Sunday, September 28, 2014
NONFICTION MONDAY: The Family Romanov by Candace Fleming
ABOUT THE BOOK
“[A] superb history.... In these thrilling, highly readable pages, we meet Rasputin, the shaggy, lecherous mystic...; we visit the gilded ballrooms of the doomed aristocracy; and we pause in the sickroom of little Alexei, the hemophiliac heir who, with his parents and four sisters, would be murdered by the Bolsheviks in 1918.” —The Wall Street Journal
Here is the tumultuous, heartrending, true story of the Romanovs—at once an intimate portrait of Russia's last royal family and a gripping account of its undoing. Using captivating photos and compelling first person accounts, award-winning author Candace Fleming (Amelia Lost;The Lincolns) deftly maneuvers between the imperial family’s extravagant lives and the plight of Russia's poor masses, making this an utterly mesmerizing read as well as a perfect resource for meeting Common Core standards.
"An exhilarating narrative history of a doomed and clueless family and empire." —Jim Murphy, author of Newbery Honor Books An American Plague and The Great Fire
"For readers who regard history as dull, Fleming’s extraordinary book is proof positive that, on the contrary, it is endlessly fascinating, absorbing as any novel, and the stuff of an altogether memorable reading experience." —Booklist, Starred
"Marrying the intimate family portrait of Heiligman’s Charles and Emmawith the politics and intrigue of Sheinkin’s Bomb, Fleming has outdone herself with this riveting work of narrative nonfiction that appeals to the imagination as much as the intellect." —The Horn Book, Starred
I've heard about the murder of the Romanov's, I mean, who hasn't, what with the Disney movie Anastasia and everything. But there was a lot I didn't know. This book has filled in a lot of the blanks. There will always be things that aren't known, but Fleming does an amazing job of making the events leading up to and including the murder of the Romanov's quite understandable. The book is divided up into chapters that address both the Romanov's life before and during the revolution but also takes a look at some of the people behind the revolution, including Vladimir Lenin, who became the first face of Communist Russia (Soviet Union).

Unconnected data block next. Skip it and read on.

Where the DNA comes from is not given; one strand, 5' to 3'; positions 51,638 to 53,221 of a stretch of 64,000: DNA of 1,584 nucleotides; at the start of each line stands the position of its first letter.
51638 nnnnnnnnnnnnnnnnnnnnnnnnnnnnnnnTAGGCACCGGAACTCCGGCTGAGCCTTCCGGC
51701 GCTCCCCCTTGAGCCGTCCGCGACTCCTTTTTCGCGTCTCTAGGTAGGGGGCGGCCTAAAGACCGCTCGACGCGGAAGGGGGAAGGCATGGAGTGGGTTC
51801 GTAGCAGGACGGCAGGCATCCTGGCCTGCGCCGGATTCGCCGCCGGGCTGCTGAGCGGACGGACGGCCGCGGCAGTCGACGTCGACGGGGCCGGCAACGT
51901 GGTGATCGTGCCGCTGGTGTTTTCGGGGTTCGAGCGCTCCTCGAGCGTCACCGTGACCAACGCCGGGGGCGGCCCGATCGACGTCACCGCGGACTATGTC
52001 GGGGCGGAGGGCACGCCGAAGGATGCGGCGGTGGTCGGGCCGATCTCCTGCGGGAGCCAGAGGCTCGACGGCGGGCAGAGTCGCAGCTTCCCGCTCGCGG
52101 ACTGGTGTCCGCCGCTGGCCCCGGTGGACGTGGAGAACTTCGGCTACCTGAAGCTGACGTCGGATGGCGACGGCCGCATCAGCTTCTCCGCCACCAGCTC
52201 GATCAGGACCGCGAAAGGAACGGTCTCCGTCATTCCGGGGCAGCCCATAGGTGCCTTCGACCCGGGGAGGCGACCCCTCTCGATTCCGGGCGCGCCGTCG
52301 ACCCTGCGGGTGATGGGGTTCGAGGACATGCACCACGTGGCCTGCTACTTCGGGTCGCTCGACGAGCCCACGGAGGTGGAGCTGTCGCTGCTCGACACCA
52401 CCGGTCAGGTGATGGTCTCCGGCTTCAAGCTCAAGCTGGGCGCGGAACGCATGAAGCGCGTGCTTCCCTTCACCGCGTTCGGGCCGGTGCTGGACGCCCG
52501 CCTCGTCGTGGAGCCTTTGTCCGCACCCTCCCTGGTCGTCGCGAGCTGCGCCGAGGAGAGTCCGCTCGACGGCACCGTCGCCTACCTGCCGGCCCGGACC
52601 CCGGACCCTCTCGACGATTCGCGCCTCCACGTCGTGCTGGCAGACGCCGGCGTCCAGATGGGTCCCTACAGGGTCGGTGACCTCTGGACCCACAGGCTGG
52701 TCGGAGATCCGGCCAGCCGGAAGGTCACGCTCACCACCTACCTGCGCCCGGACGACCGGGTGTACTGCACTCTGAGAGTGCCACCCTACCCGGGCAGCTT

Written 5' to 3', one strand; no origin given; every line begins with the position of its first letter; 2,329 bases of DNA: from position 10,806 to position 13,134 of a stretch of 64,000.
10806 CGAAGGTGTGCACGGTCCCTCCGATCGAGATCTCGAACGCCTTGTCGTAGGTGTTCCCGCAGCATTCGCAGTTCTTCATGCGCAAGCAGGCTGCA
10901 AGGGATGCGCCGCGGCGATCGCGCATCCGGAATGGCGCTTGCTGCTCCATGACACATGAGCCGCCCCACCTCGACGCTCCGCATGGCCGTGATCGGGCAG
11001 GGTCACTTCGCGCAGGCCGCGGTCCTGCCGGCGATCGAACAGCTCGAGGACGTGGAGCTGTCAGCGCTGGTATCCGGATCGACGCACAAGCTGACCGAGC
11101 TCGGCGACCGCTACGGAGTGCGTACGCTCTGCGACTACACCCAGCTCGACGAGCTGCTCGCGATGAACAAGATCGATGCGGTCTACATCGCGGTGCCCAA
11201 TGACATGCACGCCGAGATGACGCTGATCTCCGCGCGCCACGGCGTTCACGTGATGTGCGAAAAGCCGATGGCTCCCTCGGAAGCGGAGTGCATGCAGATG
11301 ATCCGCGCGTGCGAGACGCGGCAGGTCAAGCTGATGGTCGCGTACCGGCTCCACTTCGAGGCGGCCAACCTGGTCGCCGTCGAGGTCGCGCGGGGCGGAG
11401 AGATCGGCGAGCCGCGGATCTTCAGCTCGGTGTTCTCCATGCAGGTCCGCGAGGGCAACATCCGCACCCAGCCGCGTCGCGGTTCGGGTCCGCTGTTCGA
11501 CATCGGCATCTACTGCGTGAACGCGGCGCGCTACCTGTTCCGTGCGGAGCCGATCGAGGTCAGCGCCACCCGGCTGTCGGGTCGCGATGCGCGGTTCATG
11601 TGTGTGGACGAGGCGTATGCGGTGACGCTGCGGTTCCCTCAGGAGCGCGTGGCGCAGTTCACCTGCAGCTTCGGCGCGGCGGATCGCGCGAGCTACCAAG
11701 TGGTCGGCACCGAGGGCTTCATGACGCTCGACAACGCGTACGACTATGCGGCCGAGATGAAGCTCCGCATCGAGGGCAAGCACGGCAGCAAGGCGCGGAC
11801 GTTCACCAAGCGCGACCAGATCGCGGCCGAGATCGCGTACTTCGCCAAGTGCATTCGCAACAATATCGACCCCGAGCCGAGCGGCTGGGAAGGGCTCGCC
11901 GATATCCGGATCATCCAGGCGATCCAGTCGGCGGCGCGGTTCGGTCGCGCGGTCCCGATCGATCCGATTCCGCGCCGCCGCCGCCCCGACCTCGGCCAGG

It's not a particularly happy story as it involves great suffering, poor leadership, and a great deal of ignorance. Tsar Nicholas II contributed a great deal to the events that lead up to the revolution by making very poor decisions about how to handle his people's discontent. Unfortunately choosing to follow in his father's brutal steps, Nicholas shut down the rebellion, but only for a time. Add to that World War I and more suffering and death, and what to the soldiers seemed like an uncaring Tsar only increased the anger and hatred that culminated in the revolution.
What I found especially interesting were the descriptions of the chaos that created the opening the Bolsheviks needed. Reading about the last days of the Romanov's was sad, but it was also sad to think about the tens of thousands of others who died during World War I as well as the civil war between the tsar's supporters and the Bolsheviks. It just reminded me that war hurts everyone it touches. Ironically, even Lenin eventually realized that the Bolsheviks communist vision had failed. When Lenin died and Stalin took control, Russia ended up with a government even worse than what they had had under the tsar.
A vividly portrayed and eminently readable account of an important and intriguing series of events that we can still learn from today. Highly recommended. I heartily agree with the talk about this title as a possible Newbery winner.
Check out other Nonfiction Monday recommendations here.